An Account of an Embassy to the Court of the Teshoo Lama in Tibet was written by Samuel Turner about his 1783 journey to Bhutan and Tibet. Turner, at the time a lieutenant in the East India Company army, was lucky enough to have famous relatives: His cousin was Warren Hastings, the governor general of India. In 1782, the reincarnation of the Panchen Lama had been found, and eager to create a trade route to China through Tibet, Hastings sent Turner to establish diplomatic and trade relations with the Panchen, or Teshu Lama. It turned out to be complicated; Turner reached Tibet to find the Lama was 18 months old.

Arthur Conolly did not inspire paranoia about Russian designs on Central Asia, Persia (now Iran) and India until 1829, so Turner’s book predates the stereotypes of the Great Game by at least 40 years. His book is free of cynical musings on the geostrategic importance of Tibet, and has a greater sense of wonder, which would be expected from one of the first white men to visit Tibet.

Postcards: (clockwise from down right) Sketches from the book of a yak; waterfalls in Bhutan; and the Teshu Lama’s residence. Courtesy Google Books

Turner’s mood improves later. The man who accused Bengalis of being too lazy to even plant pineapple trees on their own initiative went on to praise the Assamese for their military prowess, the Bhutias for their industrious agricultural practices, and Tibet for its stark beauty and wildlife. Released from a punishment posting, and off adventuring in the Himalayas and beyond, Turner’s disposition became lighter and kinder.

He came to embody a stereotype himself in the end: the man who travels, and, doing so, broadens his horizons.

An Account of an Embassy to the Court of the Teshoo Lama in Tibet: Originally published by G and W Nicol, digitized by the Google Books Project, 473 pages.

Turner dislikes Bengal

The country has a most wretched appearance, and its inhabitants are a miserable and puny race. The lower ranks without scruple dispose of their children for slaves, to any purchaser, and that too for a very trifling consideration; nor yet, though in a traffic so unnatural, is the agency of a third person ever employed. Nothing is more common than to see a mother dress up her child, and bring it to market, with no other hope, no other view, than to enhance the price she may procure for it. Indeed the extreme poverty and wretchedness of these people will forcibly appear, when we recollect how little is necessary for the subsistence of a peasant in these regions. The value of this can seldom amount to more than one penny per day, even allowing him to make his meal of two pounds of boiled rice, with a due proportion of salt, oil, vegetables, fish, and chili.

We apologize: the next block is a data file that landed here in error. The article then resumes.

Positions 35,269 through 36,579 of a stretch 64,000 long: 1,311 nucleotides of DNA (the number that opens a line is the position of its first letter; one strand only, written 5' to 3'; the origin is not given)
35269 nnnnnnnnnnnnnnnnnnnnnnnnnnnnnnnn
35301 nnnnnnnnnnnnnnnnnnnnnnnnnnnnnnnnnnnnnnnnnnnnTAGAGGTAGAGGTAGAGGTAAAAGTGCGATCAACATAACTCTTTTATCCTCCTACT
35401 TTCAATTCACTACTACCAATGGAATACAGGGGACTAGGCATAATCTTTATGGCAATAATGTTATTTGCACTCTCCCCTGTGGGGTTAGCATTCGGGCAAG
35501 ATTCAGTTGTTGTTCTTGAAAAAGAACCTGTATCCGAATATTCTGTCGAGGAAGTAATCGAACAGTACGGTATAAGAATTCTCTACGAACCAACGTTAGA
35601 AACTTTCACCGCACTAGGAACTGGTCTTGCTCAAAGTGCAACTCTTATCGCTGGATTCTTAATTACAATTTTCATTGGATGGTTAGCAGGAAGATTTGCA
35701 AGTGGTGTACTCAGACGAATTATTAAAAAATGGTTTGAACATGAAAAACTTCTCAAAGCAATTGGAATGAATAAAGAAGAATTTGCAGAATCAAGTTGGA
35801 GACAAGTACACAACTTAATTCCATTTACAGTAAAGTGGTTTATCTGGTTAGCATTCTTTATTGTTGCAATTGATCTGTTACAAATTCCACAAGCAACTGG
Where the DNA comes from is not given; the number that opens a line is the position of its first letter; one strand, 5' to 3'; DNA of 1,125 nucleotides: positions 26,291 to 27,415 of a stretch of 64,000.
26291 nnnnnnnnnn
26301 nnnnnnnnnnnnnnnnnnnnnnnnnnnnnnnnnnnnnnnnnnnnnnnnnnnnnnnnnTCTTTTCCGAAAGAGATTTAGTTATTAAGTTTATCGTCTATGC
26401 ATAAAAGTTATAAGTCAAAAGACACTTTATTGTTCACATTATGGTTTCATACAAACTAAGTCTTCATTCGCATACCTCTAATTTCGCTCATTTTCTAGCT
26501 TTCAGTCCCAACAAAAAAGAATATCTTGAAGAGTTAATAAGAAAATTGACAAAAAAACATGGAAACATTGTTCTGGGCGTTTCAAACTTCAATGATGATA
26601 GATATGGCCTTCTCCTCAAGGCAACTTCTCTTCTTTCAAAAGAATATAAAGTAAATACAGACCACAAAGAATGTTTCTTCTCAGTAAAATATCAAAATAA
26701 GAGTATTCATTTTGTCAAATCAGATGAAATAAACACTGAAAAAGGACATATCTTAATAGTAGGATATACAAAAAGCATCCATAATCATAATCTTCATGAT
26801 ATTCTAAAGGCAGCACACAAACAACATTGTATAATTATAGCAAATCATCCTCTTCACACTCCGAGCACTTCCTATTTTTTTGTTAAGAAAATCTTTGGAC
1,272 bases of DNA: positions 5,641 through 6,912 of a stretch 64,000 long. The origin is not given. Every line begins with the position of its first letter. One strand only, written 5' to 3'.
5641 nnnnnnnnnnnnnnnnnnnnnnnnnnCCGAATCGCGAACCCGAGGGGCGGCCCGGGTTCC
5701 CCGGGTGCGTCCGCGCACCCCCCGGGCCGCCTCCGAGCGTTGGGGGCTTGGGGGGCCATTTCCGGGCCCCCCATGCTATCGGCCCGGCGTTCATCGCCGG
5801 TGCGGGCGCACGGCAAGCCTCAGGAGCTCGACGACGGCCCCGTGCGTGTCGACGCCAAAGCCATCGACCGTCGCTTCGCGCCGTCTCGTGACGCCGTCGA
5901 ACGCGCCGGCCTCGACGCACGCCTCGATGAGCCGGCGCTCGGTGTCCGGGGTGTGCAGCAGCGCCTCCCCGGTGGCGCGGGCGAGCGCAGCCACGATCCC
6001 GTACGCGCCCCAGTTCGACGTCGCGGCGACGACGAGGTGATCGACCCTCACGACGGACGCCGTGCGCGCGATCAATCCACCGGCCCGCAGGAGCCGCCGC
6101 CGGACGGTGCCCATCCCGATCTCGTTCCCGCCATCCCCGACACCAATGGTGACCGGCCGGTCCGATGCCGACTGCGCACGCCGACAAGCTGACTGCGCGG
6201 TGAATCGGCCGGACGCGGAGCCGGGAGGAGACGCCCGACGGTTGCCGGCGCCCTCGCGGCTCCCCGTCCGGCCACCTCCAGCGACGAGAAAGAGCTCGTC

On European and Bhutanese costumes

A long conversation ensued with the Raja on the dress and customs of the English. He admired, and minutely examined, every part of our clothes; nor did the pockets least of all excite his wonder and surprise, by presenting such a number of comprehensive and concealed resources. He gave due credit to the convenience of our dress, its lightness, and the liberty it left to the limbs; but I could plainly perceive he judged its structure defective, as differing from his own, in shewing too plainly the general outline of the body. Thus it is, that the less enlightened Booteea, accustomed to observe the dignity of human character exist in factitious concealment, looks for importance in exterior ornament: divest his sacred superior of the robe of state, and his pontifical insignia, and he would, no doubt, conclude all authority and religion to be entirely at an end.

The music of religious practice in Tibet

As far as I am able to judge, respecting their ritual, or ceremonial worship, it differs materially from the Hindoo. The Tibetians assemble in chapels, and unite together in prodigious numbers, to perform their religious service, which they chant in alternate recitative and chorus, accompanied by an extensive band of loud and powerful instruments. So that, whenever I heard these congregations, they forcibly recalled to my recollection, both the solemnity, and sound, of the Roman Catholic mass.

The instruments made use of were all of an enormous size. Trumpets above six feet long; drums stretched over a copper cauldron such as are termed nowbut, in Hindostan; the gong, a circular Chinese instrument of thin hammered bell-metal, capable of producing a surprising sound; cymbals, hautboys; and a double drum, shallow, but of great circumference, mounted upon a tail, slender pedestal, which the performer turns with great facility, striking either side with a long curved iron, as the piece requires a higher, or a lower tone: these, together with the human tibia, and sea conch, a large species of the buccinum, compose, for the most part, their religious band. Harsh as these instruments, individually taken, might sound to a musical ear, yet when joined together in unison, with the voices of two or three hundred boys and men, managed with varying modulation, from the lowest and softest cadence to the loudest swell, they produced to my ear an effect extremely grand.

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